Since its inception, the Honours Academy has been a ‘testing ground’ for innovative education. An important and related policy focus is sharing the acquired knowledge, so that the benefits gained from this testing ground can also be applied in other places. A third focus area is inclusiveness, given that Honours education must be accessible for everyone who is willing and able to do more.
The Honours Academy aims to be a ‘testing ground’ for education and talent development, and therefore supports educational innovation (by both teaching staff and students) and connects with other faculty and inter-faculty education projects and partners.
To investigate how Virtual Reality can be used in education, every year the Honours College organises an Honours Class 'Learning through Virtual Reality'. This introduces students to the possibilities of VR, which can then be used in teaching. For example, students designed a 3D model of a piece of DNA and a virtual environment in which children can learn to deal with negative emotions. In addition, the Honours Academy arranged for VR recordings to be made of special University locations and then handed out VR glasses to students and staff.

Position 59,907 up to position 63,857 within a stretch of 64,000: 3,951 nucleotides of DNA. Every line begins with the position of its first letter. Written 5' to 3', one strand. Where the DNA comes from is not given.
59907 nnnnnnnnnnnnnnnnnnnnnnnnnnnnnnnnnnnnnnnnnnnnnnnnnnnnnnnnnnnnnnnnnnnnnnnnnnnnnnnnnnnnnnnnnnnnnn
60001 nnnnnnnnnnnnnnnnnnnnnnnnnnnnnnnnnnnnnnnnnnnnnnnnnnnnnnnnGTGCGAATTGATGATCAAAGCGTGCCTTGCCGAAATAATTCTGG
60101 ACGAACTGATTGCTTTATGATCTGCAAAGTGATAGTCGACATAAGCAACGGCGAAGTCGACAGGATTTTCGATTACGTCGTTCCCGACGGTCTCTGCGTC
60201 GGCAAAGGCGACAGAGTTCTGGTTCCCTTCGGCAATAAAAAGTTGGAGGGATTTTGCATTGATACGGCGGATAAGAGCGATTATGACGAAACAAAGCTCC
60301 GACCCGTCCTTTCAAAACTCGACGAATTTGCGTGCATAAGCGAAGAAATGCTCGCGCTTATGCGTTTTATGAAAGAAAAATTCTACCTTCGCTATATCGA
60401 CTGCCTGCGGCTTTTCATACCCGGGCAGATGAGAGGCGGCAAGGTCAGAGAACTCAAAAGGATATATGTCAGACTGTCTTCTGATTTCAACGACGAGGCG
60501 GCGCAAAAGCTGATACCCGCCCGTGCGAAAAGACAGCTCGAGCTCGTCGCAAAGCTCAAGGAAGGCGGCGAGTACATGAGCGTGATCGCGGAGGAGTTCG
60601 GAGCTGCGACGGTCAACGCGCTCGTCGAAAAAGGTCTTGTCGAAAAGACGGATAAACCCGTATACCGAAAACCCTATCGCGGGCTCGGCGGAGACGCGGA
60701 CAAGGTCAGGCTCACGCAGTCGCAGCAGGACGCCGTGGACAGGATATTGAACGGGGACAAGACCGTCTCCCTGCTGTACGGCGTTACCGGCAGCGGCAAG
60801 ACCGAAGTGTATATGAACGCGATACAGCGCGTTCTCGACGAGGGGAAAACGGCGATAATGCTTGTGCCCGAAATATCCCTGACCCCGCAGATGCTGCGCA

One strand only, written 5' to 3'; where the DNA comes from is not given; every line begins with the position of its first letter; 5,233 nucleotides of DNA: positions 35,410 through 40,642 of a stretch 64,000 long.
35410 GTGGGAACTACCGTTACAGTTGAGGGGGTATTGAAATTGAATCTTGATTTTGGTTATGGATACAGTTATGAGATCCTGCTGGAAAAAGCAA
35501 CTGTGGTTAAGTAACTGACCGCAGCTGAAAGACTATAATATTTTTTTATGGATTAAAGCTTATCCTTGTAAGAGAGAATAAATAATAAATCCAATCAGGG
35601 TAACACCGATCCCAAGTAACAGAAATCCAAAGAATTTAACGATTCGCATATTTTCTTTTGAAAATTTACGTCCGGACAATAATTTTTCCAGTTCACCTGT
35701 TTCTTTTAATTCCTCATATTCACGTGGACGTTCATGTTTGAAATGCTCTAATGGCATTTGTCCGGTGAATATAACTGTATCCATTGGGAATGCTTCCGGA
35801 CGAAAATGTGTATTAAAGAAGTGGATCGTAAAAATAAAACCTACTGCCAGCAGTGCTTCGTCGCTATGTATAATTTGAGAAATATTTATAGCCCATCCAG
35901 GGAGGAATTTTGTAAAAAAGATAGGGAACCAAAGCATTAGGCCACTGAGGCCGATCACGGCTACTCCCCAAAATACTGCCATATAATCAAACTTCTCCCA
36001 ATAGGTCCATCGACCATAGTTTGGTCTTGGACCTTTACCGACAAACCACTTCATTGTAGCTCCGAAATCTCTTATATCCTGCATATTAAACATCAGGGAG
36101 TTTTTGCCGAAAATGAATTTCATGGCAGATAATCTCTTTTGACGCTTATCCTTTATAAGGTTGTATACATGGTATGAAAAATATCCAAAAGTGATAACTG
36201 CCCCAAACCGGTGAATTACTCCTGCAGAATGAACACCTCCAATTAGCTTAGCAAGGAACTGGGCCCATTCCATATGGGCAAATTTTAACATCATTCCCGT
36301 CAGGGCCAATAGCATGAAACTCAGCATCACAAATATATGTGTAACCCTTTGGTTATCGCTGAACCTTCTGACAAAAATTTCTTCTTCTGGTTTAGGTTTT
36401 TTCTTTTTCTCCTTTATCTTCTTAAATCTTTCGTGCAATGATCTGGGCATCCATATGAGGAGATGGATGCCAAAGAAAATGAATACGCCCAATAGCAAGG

Student At Your Desk
Another example of a successful ‘testing ground’ project is Student at your Desk: a project in which students help teaching staff who want to introduce innovative teaching methods. It brings teaching staff and students into direct contact and enables maximum use of students’ knowledge. This project has been extended to the university-wide programme ‘Students as Partners’. Students enter faculties to work with the teaching staff on implementing the educational vision Learning @ Leiden.
The Honours Academy finds it very important that Honours education is accessible for all students who are willing and able to do more. Achieving a varied intake of students into Honours education has therefore been a major policy focus for several years. Partly by appointing talent coaches and mentors who are the first in their family to follow an academic study programme and/or have an immigration background, the Honours Academy is aiming for a student population that is a reflection of society. To promote inclusiveness, the Honours College has established a working group in this area. In addition, the Pre-University College is working in conjunction with Saturday schools in the Schilderswijk district of The Hague, in order to reach a new target group of school students (read more about this under Partners).
The formal basis of the Honours Academy is laid down in the Joint Regulations of the faculties of Leiden University.
The Honours Academy Regulations were established on the basis of the Joint Regulations, determining the formal aspects of the Honours Academy, such as its management, organisation, and education.
Annual report and Policy intentions
In the annual report, the Honours Academy looks back on the previous academic year and presents its policy intentions. The annual reports of the Honours Academy can be found here.